Green tea extract has been found effective in preventing oral cancer, say researchers at The University of Texas M. D. Anderson Cancer Centre.
Green tea is rich in polyphenols, which have been known to inhibit carcinogenesis in preclinical models.
"While still very early, and not definitive proof that green tea is an effective preventive agent, these results certainly encourage more study for patients at highest risk for oral cancer," said Dr Vassiliki Papadimitrakopoulou, professor in M. D. Anderson's Department of Thoracic/Head and Neck Medical Oncology, and the study's senior author.
"The extract's lack of toxicity is attractive - in prevention trials, it's very important to remember that these are otherwise healthy individuals and we need to ensure that agents studied produce no harm," Papadimitrakopoulou added.
During the study, 41 oral leukoplakia patients were randomized to receive either green tea extract or placebo.
"Collecting oral tissue biopsies was essential in that it allowed us to learn that not only did the green tea extract appear to have benefit for some patients, but we pointed to anti-angiogenic effects as a potential mechanism of action," said Dr Anne Tsao, assistant professor in the Department of Thoracic/Head and Neck Medical Oncology, and the study's first author.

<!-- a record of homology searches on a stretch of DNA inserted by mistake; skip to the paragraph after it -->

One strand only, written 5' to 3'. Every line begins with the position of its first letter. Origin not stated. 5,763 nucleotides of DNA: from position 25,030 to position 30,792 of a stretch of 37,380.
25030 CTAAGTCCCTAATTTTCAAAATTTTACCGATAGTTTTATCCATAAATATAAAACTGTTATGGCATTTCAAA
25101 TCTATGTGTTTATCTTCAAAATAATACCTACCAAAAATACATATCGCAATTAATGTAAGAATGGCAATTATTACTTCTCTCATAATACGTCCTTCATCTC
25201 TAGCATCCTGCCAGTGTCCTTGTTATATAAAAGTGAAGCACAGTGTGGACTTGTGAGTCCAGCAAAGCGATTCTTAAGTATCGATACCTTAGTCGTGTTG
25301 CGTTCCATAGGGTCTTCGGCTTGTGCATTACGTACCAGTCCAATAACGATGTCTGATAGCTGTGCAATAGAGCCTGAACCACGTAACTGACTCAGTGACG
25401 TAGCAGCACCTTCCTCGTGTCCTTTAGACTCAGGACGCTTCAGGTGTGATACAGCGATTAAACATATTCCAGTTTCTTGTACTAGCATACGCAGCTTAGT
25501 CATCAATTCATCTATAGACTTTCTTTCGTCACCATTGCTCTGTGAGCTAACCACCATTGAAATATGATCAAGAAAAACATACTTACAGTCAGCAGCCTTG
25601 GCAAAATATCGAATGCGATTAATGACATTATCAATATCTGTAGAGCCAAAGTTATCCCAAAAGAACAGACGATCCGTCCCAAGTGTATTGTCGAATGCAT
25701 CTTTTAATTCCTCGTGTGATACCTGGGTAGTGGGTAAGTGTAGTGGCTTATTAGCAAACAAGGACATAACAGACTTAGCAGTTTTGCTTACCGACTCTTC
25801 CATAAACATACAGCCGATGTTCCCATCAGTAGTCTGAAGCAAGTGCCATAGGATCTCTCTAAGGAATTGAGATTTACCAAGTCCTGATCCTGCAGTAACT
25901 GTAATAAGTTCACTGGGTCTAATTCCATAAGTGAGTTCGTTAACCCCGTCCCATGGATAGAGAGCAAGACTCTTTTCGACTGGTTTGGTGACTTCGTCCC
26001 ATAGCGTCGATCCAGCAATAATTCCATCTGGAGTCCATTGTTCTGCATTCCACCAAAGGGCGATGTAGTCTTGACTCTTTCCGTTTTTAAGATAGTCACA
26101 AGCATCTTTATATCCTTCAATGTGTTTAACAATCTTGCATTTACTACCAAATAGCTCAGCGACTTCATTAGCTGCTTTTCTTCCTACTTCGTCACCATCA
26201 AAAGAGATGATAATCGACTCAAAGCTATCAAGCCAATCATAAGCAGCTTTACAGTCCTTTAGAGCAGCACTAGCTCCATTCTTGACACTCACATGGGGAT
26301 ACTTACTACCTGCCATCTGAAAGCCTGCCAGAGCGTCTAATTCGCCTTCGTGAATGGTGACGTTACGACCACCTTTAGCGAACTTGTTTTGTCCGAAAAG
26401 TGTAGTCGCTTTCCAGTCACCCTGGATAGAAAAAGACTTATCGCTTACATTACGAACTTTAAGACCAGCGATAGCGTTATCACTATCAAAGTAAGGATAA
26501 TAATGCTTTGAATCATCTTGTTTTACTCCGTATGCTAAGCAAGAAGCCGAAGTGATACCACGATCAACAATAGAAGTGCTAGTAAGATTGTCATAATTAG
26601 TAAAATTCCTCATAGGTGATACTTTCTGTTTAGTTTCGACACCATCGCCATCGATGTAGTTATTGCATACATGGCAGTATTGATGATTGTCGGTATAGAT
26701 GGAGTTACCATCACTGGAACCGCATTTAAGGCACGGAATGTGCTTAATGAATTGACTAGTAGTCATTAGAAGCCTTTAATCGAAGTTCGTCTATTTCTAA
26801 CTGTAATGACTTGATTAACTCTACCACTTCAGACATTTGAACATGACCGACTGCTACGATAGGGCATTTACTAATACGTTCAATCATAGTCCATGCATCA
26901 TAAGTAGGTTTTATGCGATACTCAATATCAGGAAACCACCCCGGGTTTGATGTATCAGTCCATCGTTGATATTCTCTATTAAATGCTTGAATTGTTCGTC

"While preliminary because our patient population was so small, this gives us direction for further study," Tsao added.
The study also showed that of those taking green tea at the two highest doses, 58.8 percent had a clinical response, compared with 36.4 percent in the lowest extract dose and 18.2 percent in the placebo arm.
"While these are encouraging findings, much more research must be done before we can conclude that green tea may prevent oral or any other type of cancer. It's also important to remind people that this trial enrolled very few participants who, at the highest dose levels took the equivalent of eight cups of green tea three times a day," said Papadimitrakopoulo.
"We need to further understand if green tea offers longer-term prevention effects for patients."
The study is published online in Cancer Prevention Research.